IBM brings Linux to Wall Street

IBM Corp. said Tuesday it will work with the technology provider for the New York Stock Exchange and the American Stock Exchange to move several applications used by traders and stock brokers to the Linux operating system.

The Securities Industry Automation Corp. (SIAC) and its subsidiary Sector Inc., long-time IBM customers, have agreed to move an application called Artmail to the Linux platform. Artmail is used by the two stock exchanges to deliver daily activity reports, as well as distribute billing and commissions to Wall Street stock brokers and traders.

Artmail, which was built in part with IBM software, is moving from 180 Sun SPARC servers to a single IBM mainframe running Red Hat Inc.'s version of Linux, IBM said. The eServer zSeries mainframe will make use of IBM's Virtual Machine technology, which allows a single server or mainframe to operate as if it were running hundreds to thousands of "virtual servers," according to Scott Handy, director of Linux marketing at IBM.

"This is really a change in the computing landscape," said Steve Solazzo, vice president of marketing and sales at IBM. "Linux is beginning to emerge as a very attractive operating system."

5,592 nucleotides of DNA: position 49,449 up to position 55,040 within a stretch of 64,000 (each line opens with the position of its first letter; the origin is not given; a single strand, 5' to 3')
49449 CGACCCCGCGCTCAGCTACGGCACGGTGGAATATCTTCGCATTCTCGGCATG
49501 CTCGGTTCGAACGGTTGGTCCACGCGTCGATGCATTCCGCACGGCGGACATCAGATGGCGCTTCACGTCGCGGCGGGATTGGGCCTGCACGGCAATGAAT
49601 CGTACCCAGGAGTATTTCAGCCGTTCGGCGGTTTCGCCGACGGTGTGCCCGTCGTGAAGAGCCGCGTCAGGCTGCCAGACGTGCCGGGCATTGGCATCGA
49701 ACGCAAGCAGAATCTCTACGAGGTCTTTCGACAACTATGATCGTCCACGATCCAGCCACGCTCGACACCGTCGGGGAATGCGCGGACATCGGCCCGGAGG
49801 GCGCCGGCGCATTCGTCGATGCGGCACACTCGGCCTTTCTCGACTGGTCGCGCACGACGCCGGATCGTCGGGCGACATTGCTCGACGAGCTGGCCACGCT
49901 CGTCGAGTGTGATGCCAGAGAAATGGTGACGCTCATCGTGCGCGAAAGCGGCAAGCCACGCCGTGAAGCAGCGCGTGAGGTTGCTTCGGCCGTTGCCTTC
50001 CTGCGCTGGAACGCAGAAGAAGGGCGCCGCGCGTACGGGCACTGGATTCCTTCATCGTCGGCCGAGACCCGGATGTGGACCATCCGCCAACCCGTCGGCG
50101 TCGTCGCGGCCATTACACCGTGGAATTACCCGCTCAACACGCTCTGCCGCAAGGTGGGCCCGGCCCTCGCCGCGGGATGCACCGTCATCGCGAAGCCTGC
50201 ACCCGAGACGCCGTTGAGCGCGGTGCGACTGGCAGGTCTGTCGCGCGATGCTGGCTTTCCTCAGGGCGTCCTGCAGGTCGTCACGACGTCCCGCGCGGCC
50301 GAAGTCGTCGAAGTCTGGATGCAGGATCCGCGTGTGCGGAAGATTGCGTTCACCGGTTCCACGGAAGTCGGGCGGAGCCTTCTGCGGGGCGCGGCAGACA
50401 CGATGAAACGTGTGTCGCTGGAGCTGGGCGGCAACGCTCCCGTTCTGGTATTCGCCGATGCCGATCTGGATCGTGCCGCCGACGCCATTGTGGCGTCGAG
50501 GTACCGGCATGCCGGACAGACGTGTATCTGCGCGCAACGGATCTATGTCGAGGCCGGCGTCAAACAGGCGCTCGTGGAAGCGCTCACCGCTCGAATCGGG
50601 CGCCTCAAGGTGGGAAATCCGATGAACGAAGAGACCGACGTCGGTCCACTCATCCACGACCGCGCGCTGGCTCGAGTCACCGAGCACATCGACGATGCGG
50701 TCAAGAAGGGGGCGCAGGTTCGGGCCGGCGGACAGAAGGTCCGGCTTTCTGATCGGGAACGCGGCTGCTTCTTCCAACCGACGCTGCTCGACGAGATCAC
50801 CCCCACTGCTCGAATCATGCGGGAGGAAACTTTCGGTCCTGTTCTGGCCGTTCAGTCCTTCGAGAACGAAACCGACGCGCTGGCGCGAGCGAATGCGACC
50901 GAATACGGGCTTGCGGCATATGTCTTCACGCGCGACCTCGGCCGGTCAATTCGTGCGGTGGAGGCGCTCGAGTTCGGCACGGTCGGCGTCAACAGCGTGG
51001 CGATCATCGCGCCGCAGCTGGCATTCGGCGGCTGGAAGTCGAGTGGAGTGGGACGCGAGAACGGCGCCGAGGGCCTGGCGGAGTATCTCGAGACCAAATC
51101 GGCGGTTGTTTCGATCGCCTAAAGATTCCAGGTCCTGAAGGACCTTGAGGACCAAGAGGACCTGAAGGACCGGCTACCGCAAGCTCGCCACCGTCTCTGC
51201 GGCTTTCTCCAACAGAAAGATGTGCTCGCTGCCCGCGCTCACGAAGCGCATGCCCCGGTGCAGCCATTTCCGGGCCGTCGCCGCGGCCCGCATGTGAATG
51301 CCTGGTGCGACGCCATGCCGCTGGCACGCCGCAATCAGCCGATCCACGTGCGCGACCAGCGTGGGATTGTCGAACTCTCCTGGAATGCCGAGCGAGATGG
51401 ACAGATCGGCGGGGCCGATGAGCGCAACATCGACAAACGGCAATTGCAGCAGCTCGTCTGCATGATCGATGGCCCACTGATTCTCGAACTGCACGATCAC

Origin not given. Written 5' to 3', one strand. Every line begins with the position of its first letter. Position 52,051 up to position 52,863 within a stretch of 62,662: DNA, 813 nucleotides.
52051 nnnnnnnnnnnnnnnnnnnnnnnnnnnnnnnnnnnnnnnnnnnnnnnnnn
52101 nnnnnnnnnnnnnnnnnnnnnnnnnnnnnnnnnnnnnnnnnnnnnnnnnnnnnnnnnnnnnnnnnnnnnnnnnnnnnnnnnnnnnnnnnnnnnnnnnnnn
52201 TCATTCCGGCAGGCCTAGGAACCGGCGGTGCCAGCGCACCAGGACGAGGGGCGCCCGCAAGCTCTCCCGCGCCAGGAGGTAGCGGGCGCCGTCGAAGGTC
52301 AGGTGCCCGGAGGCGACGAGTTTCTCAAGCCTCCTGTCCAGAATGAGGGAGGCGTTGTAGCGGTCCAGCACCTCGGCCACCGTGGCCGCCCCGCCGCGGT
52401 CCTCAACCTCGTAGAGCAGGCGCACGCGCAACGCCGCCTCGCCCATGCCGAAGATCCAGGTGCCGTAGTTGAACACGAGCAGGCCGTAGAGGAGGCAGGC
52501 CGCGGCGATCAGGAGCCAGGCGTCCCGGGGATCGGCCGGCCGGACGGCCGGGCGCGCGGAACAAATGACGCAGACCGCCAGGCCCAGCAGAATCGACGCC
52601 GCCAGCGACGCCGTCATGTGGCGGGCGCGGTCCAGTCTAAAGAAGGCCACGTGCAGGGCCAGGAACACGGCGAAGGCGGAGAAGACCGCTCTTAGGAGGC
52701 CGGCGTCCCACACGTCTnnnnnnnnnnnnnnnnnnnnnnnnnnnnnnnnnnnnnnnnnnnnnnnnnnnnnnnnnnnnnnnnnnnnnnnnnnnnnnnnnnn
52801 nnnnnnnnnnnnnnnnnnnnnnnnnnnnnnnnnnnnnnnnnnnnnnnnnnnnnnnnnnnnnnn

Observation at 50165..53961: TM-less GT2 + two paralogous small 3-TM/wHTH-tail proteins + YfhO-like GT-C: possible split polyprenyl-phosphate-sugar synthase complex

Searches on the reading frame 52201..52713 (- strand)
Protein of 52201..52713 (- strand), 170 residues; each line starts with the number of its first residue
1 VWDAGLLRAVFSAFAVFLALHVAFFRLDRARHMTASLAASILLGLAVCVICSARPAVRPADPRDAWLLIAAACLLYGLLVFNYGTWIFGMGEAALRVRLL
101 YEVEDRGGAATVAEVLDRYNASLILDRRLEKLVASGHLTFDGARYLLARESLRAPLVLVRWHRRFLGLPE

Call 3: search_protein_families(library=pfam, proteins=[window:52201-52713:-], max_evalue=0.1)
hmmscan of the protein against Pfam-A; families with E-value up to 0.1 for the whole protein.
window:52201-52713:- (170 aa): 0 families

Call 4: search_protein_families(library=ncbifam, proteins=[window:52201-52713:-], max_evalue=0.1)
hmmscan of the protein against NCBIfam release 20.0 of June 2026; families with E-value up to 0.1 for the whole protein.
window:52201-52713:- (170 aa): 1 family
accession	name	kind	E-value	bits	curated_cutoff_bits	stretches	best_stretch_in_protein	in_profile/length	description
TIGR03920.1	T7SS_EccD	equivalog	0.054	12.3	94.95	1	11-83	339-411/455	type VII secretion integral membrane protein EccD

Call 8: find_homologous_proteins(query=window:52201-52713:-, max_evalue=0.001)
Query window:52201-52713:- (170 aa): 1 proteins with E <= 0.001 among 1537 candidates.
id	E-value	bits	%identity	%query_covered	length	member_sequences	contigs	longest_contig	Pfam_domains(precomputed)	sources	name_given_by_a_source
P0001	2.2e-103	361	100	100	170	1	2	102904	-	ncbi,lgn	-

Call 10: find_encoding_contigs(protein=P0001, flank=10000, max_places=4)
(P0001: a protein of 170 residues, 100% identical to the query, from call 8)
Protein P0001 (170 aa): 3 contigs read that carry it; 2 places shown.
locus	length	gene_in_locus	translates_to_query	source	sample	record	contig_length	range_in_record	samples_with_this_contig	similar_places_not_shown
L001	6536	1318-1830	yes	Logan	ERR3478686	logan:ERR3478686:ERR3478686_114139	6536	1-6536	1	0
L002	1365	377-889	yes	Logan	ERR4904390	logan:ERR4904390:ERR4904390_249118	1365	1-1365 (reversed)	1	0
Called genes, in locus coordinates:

SIAC, a joint partnership between the New York Stock Exchange and the American Stock Exchange, said it has already migrated two Artmail components to Linux that enable the company to deliver files and reports directly to brokers and traders as e-mail attachments, said Gerry Sztavnic, the head of middleware applications for SIAC.

Sztavnic said the company will continue to move other pieces of Artmail to Linux through the end of the fiscal year. "Based on that implementation now we have a lot of plans to move a lot of our client-server applications over to Linux," he said.

The financial services industry is one of the first mainstream corporate markets to adopt Linux in mission critical applications, according to Gartner Inc. Analyst George Weiss. But although IT departments at the major financial firms support Linux, they don't seem ready to deploy it company-wide.

"I know there is huge interest in Linux," said Weiss, who covers the enterprise server market. "But most companies and organizations haven't felt they're willing to spring for it on a massive scale. Most companies are still looking to fill sweet spots."

IBM also announced Tuesday at the Linux World Conference and Expo two more customers that are building Linux computing systems. The U.S. Open Tennis Tournament said it is using Linux on its Web servers for its official Web site with help from IBM. The computing giant has also signed on Javelin Technologies Inc., a vendor of electronic trading software, to build some of its applications for the Linux operating system.

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Matt Berger

Computerworld
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